How funny it is that with the loss of a parent, all those quirks, even the things that bugged you, evaporate. Poof! My dad was the most wonderful man.
Now that my father has been gone many years and I am a mother and a grandmother, I recall my father lovingly, warts and all. Some of his lessons weren't lessons at all; they were plain old genes. Others were behaviors I vowed never to do, lessons of a different kind. And still others I am proud to say I learned from my dad. All formed the template for who I am, the kind of wife, mother, and grandparent I am. What I do know is that the lessons I learned from my father came least of all from what he said. As I tell parents daily, kids learn more from living with you and watching you than from your words. This was the case with my father too.
Make copies of everything. This lesson is both good and bad. Recently, when my computer crashed, I had five copies of every password, security code, program purchase I had ever made, thank goodness. The bad news, I now have 10 overflowing file cabinets!
Always have cash in your wallet. I always have emergency money. Always. Phew!
Reading is a great way to spend your time. My father was a literary agent, and he read for a living. He was always reading, and today I am a reader. Getting lost in a fabulous novel is the treat of treats.
Work work work... then collapse with a script (and a cold beer). My father was the Energizer Bunny. Every weekend morning (and in the later years, every day) started in the garden -- mulching, raking, weeding. There were projects all day long. But it always ended with Dad in a deck chair, wide brimmed straw hat covering his face, script on his lap, cold beer in hand, snoring. While I don't drink beer and I never sleep during the day, I sure am a worker. There is always something else to be done, and I love crossing it off my list.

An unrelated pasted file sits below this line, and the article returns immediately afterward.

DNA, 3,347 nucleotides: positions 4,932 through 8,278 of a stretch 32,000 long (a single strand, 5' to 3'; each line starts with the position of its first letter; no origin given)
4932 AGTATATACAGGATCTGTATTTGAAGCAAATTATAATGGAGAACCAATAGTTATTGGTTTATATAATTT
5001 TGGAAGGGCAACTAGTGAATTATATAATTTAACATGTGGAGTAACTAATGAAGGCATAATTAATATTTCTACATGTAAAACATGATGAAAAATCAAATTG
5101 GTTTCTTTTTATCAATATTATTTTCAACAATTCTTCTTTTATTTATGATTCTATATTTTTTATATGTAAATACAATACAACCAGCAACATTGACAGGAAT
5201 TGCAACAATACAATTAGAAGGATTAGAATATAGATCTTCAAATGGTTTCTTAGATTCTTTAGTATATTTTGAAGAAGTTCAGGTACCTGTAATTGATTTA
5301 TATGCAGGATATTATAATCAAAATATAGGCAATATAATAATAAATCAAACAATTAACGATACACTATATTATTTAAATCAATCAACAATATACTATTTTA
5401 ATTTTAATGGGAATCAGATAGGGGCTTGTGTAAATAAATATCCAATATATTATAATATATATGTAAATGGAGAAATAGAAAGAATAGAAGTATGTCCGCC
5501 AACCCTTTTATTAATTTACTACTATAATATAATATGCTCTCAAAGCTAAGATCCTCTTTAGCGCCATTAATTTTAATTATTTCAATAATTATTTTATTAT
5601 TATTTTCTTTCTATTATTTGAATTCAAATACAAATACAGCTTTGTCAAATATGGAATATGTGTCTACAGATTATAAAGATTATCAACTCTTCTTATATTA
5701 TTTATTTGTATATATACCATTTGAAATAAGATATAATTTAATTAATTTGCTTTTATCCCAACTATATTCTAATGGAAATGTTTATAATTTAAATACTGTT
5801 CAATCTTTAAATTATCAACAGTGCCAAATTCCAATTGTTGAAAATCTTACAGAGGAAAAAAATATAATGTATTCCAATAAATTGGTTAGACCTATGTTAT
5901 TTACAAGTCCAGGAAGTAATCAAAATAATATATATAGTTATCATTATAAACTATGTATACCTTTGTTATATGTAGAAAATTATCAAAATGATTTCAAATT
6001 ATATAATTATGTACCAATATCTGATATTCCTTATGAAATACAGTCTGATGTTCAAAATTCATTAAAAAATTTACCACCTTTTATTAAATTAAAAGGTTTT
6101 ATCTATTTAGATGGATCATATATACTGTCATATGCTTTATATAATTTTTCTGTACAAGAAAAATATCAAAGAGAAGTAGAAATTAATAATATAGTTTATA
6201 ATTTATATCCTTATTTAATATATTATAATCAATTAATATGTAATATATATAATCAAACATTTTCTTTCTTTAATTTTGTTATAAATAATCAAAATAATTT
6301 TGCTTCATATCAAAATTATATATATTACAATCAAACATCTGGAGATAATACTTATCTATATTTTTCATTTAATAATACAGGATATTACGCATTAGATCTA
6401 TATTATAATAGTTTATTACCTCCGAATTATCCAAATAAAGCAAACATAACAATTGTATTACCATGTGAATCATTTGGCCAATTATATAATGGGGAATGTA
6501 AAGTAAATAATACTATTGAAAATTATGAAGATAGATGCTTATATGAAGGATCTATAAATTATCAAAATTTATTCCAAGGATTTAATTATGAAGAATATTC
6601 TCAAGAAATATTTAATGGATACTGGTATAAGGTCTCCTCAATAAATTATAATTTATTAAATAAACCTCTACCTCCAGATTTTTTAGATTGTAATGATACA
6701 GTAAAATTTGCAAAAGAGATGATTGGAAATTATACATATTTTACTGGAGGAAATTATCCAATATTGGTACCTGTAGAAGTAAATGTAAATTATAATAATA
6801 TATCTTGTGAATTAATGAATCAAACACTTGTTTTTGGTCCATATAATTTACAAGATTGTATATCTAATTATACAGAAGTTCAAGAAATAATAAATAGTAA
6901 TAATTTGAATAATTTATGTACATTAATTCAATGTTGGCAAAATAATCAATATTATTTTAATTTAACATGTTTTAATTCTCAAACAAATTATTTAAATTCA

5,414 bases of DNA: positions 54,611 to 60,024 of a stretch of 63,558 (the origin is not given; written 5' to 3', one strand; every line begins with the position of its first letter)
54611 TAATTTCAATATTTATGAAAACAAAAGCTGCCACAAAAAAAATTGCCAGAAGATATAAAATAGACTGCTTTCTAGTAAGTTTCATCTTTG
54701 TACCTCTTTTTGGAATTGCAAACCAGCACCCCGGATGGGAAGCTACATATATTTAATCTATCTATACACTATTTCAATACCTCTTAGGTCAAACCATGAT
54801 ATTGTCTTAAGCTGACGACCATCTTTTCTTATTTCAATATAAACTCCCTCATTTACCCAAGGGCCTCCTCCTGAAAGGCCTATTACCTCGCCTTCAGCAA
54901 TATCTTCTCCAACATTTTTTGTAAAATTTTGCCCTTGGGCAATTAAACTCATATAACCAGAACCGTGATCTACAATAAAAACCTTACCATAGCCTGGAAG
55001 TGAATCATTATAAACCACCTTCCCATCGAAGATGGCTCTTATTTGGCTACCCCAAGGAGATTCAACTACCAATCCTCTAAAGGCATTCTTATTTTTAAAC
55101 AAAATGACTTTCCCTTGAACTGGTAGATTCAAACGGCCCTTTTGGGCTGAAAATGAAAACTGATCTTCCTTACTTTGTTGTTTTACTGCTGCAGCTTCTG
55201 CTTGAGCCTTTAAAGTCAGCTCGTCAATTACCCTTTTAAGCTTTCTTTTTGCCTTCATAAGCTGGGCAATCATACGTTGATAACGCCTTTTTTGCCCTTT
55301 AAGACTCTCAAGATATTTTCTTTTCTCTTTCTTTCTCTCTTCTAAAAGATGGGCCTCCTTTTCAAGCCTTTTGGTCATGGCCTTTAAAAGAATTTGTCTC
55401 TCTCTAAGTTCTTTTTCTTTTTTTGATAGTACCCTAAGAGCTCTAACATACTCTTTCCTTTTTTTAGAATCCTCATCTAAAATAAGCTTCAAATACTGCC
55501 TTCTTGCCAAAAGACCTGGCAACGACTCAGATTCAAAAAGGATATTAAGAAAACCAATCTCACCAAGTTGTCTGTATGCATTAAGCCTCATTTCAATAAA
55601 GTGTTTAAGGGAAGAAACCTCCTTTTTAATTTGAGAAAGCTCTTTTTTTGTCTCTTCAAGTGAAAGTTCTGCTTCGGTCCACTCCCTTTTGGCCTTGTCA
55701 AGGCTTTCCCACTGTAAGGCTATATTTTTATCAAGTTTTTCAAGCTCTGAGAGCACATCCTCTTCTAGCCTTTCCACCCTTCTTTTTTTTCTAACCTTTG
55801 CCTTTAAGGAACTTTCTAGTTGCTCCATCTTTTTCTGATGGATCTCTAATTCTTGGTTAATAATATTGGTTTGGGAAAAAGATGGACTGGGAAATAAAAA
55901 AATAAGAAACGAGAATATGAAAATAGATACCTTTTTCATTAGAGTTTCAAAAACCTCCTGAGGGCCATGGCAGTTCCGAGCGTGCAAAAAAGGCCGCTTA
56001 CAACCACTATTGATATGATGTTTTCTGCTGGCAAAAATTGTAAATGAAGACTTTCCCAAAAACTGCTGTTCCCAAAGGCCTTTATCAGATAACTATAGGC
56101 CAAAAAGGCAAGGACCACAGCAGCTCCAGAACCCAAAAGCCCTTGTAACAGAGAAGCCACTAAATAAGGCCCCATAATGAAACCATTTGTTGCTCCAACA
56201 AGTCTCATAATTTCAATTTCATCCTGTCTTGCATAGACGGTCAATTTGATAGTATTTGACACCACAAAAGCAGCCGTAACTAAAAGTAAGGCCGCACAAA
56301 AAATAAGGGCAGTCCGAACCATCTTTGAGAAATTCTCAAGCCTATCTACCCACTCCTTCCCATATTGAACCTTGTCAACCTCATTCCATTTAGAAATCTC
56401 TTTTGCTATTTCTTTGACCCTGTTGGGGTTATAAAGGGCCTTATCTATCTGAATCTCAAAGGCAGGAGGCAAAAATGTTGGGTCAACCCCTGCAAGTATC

Talk to your spouse. I check in with my husband of 43 years every night. It has always been the case, even when he was in China or Malaysia or another far off work venue, even when we had three kids a foot. Every night when my father came home from work, he sat down with my mother and talked. What a great model for the importance of communication in a relationship that was.
Check in with your kids. While I am not sure how much he actually heard, at the end of every single day, my father asked each of his kids, "How was your day?" And he appeared to listen. It was a bit like reporting in, but it made me feel like he actually cared about me and my life. My kids and their families are scattered across the country, but we don't miss an opportunity to check in throughout the week. It makes us feel tethered to one another. And boy, do I ever care. They know it.
"Keep Your Nose Clean." Every time I left the house, the door closing echoed my father's parting words of warning -- keep your nose clean. He meant, "Don't get into any trouble." I hated it, but I really needed to hear it. Did it keep me out of trouble? Not likely! It did give me the clear message that I had best watch my step, that he was there, watching and caring. And every time my own kids left the nest during their growing years, I said the very same thing -- keep your nose clean! They knew their Poppy had said it to me. I doubt that my words stopped them from doing whatever naughty stuff they may have done. But they knew I was here, that I care, and that they were connected to our family.